ABOUT THE CELEBRATING WOMEN EXHIBIT AT UNESCO HEADQUARTERS IN PARIS
2009 at UNESCO Celebrating Women was exhibited at the UNESCO House, 7 place de Fontenoy, Paris, France in Rooms Miró 1 and 2. The exhibit was part of the Organization¹s International Women¹s Day (IWD) program, a month-long celebration. Read Paola's speech at UNESCO.
The exhibit featured six festivals from the book, Celebrating Women. These festivals honor women for reasons as diverse as kind-heartedness; ferocity; courageousness in the face of social injustice; or simply for being young and fancy-free.
INDIA: Kali Puja celebrates the fierce warrior goddess Kali, who fights evil.
SWAZILAND:The Reed Dance celebrates girls’ virginity. Twenty-five thousand maidens dance for two days to honor the Queen Mother—and to be honored by their country.
SWEDEN: Sankta Lucia celebrates women as kind. Little girls wear candles on their heads on December 13, sing the Lucia song and serve their parents breakfast in bed.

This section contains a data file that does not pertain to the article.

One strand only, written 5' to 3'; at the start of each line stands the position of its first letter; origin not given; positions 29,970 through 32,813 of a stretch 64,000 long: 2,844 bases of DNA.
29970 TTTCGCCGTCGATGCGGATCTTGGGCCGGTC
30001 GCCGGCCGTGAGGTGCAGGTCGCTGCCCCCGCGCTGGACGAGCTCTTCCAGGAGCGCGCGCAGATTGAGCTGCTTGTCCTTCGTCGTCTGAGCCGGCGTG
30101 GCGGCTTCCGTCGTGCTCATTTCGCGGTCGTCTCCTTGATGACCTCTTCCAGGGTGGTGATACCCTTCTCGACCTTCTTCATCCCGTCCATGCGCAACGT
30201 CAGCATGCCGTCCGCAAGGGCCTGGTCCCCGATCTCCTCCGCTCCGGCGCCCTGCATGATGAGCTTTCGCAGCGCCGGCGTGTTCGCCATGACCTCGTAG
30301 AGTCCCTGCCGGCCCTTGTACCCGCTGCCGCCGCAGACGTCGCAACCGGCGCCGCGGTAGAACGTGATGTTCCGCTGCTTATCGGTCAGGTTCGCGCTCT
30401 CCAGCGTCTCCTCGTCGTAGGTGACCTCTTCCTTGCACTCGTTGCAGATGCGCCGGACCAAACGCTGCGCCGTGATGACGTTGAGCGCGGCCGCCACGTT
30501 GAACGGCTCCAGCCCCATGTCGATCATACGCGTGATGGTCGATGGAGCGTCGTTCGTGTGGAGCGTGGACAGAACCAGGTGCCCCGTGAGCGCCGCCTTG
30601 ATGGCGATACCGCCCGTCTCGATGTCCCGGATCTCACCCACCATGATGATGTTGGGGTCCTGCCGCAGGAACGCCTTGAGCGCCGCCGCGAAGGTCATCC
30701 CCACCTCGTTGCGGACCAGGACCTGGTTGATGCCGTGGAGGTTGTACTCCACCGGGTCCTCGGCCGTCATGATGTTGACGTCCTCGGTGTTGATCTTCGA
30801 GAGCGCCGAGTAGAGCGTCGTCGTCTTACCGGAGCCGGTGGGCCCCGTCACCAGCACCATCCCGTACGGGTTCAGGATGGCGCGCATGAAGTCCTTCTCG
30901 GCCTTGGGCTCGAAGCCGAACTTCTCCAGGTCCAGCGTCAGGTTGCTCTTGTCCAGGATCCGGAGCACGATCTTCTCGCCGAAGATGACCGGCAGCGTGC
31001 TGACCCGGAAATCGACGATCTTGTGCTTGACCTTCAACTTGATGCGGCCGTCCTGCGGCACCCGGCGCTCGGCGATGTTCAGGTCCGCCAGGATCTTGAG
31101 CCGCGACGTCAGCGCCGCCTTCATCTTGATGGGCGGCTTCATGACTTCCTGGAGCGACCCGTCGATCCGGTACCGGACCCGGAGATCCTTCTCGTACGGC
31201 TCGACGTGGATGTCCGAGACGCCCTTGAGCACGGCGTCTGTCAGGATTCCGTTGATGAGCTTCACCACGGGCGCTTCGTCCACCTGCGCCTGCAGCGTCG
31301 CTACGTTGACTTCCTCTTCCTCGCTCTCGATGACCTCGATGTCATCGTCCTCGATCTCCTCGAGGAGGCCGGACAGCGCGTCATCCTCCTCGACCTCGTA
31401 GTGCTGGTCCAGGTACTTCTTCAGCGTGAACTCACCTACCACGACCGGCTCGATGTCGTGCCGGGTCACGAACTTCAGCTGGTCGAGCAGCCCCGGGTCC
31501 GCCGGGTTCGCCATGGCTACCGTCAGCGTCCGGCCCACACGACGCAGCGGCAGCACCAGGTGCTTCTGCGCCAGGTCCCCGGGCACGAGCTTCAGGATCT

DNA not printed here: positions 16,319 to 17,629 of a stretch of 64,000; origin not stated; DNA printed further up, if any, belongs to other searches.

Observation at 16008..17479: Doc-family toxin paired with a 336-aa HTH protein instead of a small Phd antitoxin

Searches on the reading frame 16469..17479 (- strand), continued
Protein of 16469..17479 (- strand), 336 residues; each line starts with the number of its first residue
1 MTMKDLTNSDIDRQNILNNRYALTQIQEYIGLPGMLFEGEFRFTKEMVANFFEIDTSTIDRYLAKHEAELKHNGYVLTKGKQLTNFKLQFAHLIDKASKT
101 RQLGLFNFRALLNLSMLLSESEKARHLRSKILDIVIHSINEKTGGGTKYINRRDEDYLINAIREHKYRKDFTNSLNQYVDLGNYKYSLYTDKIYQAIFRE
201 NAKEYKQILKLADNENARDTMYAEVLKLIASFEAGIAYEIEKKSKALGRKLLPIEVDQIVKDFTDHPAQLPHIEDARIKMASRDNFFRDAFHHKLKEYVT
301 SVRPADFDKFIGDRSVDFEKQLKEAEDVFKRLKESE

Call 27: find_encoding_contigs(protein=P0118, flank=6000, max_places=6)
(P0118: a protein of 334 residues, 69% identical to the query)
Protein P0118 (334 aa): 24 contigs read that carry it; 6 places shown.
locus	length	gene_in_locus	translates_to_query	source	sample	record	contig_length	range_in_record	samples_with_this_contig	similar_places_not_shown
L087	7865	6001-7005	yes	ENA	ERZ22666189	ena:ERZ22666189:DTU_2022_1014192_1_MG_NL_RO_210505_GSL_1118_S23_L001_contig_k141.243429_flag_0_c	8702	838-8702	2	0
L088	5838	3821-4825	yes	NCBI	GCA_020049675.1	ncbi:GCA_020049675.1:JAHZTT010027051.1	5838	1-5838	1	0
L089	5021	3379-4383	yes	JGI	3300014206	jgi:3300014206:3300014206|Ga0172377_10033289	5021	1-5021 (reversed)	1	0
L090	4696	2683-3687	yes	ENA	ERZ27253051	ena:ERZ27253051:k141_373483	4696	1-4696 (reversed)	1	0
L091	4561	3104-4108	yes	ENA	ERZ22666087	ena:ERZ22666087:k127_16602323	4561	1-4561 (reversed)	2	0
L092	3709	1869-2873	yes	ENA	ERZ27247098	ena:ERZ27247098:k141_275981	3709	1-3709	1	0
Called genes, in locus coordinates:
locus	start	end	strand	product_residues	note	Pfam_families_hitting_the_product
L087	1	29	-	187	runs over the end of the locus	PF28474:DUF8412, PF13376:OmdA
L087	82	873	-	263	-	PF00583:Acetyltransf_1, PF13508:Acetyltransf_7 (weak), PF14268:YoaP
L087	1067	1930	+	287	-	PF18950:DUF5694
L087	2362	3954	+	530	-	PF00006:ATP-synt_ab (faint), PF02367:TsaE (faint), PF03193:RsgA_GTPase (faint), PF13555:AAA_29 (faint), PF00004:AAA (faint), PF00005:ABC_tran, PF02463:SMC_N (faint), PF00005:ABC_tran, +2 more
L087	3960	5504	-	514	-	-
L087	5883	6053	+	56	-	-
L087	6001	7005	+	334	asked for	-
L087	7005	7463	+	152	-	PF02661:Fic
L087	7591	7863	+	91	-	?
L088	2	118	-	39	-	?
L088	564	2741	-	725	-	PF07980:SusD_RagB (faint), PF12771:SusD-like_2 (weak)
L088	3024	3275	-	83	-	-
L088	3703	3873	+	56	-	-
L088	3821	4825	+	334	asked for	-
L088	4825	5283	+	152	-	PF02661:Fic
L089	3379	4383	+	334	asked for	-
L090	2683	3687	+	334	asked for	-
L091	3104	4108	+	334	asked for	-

POLAND: Noc Świętojańska celebrates women as magical. Young girls braid garlands of wildflowers and herbs to float on the river at night; traditionally, they believed their wreath would lead them to the man they’d marry.
BRAZIL: Festival of Boa Morte, celebrates women as political. Descendents of slave women who helped bring about abolition, convene first for Catholic, then Candomblé, ceremonies.
MOROCCO: Moussem of Imilchil celebrates women as initiators. Once a year, Berber widows and divorcees identify and invite men to marry them.
2008 at the FIELD MUSEUM
Almost 200,000 people saw Celebrating Women during its seven months
at the Field Museum, an exhibit that opened with members of Chicago’s
ethnic communities demonstrating their own rituals, music and dancing.